A paranormal expert and his daughter bunk in an abandoned house populated by 3 mischievous ghosts and one friendly one.
Release Year: 1995
Rating: 5.8/10 (38,556 voted)
Stars: Bill Pullman, Christina Ricci, Cathy Moriarty
Furious that her late father only willed her his gloomy-looking mansion rather than his millions, Carrigan Crittenden is ready to burn the place to the ground when she discovers a map to a treasure hidden in the house. But when she enters the rickety mansion to seek her claim, she is frightened away by a wicked wave of ghosts. Determined to get her hands on this hidden fortune, she hires afterlife therapist Dr. James Harvey to exorcise the ghosts from the mansion. Harvey and his daughter Kat move in, and soon Kat meets Casper, the ghost of a young boy who's "the friendliest ghost you know." But not so friendly are Casper's uncles–Stretch, Fatso and Stinkie–who are determined to drive all "fleshies" away. Ultimately, it is up to Harvey and Kat to help the ghosts cross over to the other side.
Writers: Joseph Oriolo, Sherri Stoner
Paul 'Dibbs' Plutzker
Father Guido Sarducci
(as Mr. Rogers)
Herself ('Hard Copy')
Dr. James Harvey
Kathleen 'Kat' Harvey
Harvey Patient Being Interviewed
(as Douglas J.O. Bruckner)
Seeing is believing
Release Date: 26 May 1995
Filming Locations: Colonial Mansion, Backlot, Universal Studios – 100 Universal City Plaza, Universal City, California, USA
Box Office Details
Did You Know?
A live-action sequel was proposed, and a preliminary script was drafted, when production wrapped. Unfortunately, the movie was a box-office disappointment, despite grossing more than $100 million in the US. Christina Ricci and Bill Pullman were attached to other projects, and would not be available for more than a year. The producers decided to produce a cartoon series instead.
In the classroom, Casper ties Amber's shoelaces together before anyone else's. When Amber stands up to protest the party being at Kat's house instead of hers, she doesn't trip over them. She sits back down, but when the bell rings and she gets up, she trips.
Sometimes I worry that I'm starting to forget.
My mom. Just certain things. The sound of her making breakfast downstairs. The way she'd put on her lipstick, so carefully. I do remember, she always used Ivory soap, and when she'd hug me, I'd breathe her in, so deep. And I remember before I'd go to sleep she'd whisper in my ear, "stardust in the eyes, rosy cheeks, and a happy girl in the morning." Casper?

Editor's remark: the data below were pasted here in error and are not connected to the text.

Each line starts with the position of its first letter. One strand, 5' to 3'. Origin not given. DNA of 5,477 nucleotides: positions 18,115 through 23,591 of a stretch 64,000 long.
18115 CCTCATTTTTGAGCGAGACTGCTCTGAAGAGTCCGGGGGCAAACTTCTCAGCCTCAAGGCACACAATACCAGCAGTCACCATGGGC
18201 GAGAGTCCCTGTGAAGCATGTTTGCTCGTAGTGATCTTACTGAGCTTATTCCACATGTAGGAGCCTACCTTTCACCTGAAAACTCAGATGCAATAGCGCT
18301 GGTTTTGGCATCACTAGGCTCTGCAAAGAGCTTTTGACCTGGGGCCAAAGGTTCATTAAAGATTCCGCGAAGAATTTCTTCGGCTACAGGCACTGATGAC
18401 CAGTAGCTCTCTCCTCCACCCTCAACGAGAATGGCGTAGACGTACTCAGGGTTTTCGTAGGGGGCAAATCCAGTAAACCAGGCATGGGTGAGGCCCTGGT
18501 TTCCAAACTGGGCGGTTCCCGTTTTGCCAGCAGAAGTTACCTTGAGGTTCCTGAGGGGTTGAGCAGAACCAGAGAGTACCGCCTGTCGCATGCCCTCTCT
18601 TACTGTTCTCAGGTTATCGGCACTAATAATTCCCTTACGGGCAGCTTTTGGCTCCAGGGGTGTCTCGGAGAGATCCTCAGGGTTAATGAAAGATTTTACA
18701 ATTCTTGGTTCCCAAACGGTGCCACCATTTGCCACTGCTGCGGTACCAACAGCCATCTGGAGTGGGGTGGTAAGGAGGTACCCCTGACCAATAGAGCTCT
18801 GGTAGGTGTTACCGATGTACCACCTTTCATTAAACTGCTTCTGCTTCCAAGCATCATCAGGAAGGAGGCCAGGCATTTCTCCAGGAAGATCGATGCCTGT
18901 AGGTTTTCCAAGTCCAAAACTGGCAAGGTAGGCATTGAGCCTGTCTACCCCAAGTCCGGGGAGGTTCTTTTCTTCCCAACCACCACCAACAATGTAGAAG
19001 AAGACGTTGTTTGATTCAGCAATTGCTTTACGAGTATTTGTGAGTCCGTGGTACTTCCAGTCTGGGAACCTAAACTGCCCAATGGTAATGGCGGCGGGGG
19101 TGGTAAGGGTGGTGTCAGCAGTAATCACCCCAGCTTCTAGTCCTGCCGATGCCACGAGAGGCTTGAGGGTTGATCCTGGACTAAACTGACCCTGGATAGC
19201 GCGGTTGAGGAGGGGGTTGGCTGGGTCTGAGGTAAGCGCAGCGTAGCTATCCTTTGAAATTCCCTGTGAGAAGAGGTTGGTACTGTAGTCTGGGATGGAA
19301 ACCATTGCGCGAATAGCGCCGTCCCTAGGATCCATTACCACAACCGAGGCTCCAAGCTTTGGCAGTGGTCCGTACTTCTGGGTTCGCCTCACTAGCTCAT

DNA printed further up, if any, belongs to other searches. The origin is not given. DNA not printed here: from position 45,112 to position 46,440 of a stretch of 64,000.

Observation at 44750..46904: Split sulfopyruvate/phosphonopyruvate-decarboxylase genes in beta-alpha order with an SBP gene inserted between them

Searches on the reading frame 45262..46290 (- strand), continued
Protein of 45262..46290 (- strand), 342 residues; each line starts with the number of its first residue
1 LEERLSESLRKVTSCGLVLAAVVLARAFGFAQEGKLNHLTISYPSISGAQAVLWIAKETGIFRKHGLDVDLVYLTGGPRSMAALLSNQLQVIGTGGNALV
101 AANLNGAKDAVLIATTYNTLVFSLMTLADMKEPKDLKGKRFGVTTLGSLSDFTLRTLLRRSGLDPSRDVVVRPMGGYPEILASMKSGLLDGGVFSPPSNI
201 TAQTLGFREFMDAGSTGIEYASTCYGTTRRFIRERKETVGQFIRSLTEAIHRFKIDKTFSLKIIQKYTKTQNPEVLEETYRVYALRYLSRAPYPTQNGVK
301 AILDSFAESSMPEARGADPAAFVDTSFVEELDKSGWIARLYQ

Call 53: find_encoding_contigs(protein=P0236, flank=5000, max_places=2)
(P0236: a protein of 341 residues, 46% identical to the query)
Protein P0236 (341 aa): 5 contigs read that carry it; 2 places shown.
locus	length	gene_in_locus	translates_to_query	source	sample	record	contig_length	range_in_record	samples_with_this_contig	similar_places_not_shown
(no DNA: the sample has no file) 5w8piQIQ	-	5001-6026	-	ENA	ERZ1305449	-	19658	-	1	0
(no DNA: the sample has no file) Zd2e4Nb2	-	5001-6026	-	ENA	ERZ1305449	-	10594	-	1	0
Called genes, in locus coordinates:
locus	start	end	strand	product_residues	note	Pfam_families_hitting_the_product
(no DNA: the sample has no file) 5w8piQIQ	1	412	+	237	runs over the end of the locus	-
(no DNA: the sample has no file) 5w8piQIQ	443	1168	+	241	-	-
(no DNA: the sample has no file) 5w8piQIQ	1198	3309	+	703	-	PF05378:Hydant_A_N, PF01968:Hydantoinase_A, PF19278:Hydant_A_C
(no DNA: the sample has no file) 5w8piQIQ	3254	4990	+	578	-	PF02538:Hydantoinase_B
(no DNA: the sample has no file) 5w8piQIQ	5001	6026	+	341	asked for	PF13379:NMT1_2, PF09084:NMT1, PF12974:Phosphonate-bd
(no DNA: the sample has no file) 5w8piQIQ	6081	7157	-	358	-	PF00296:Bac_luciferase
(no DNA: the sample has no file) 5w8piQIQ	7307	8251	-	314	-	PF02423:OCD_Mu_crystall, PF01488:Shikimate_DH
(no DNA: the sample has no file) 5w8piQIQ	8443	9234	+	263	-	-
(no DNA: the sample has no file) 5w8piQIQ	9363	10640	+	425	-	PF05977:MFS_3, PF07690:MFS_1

If my mom's a ghost, did she forget about me?
No. She'd never forget you. Kat?
[about to sleep]
If I were alive, would you go to the Halloween dance with me?
There's something enormously touching about this film and the way it
deals with losses — Pullman's wife and Casper's mother, in particular.
And what's so clever about it is how it uses them as a tool of audience
manipulation AND has the evil ghosts use Pullman in exactly the same
way that we're being used. This is a smartly written screenplay. The
story itself is pretty conventional and predictable: the loner girl
gets teased by a popular girl (that nobody really likes) who's out to
destroy her; the popular girl has a cute boyfriend that the loner girl
has the hots for, etc. etc., story will resolve itself with everyone
falling in love with loner girl.
I can't quite understand why this movie has such a low rating. The only
explanation I can think of is that people prefer emotionally "safe"
movies like "Toy Story" (of the same year) that are equally brilliant
technically (and have as many references), but don't sacrifice coolness
by showing sentimental, sad emotion. It's possible that the movie got
marketed incorrectly. The film isn't about spooks; like one of those
early, wonderful Tim Burton fantasies (this film also shares with them
an outstanding score), the film deals — quite movingly, I think —
with regaining that lost sense of childhood: that moment where Casper
tries to remember being alive is just wrenching. And the scene relates
just as profoundly to us: just as he can't remember being alive, we
can't, really, remember being kids. I was ten when I first saw this,
and it had an effect on me then (Ricci's description of sunny side-up
eggs making her gag subconsciously made me avoid anything less than
hard boiled for ten years); this is something that I really cherish as
being part of my young emotional and visual education, and it stands up
I haven't seen the director's other films, so I have no idea whether
this whole thing was a fluke or whether everything just settled in to
my particular sensibility, but even outside of the emotion I think the
technical aspects, the giant basement set, are enough to keep interest.
And even outside of that, the acting is terrific. Cathy Moriarty is an
absolute riot. 7/10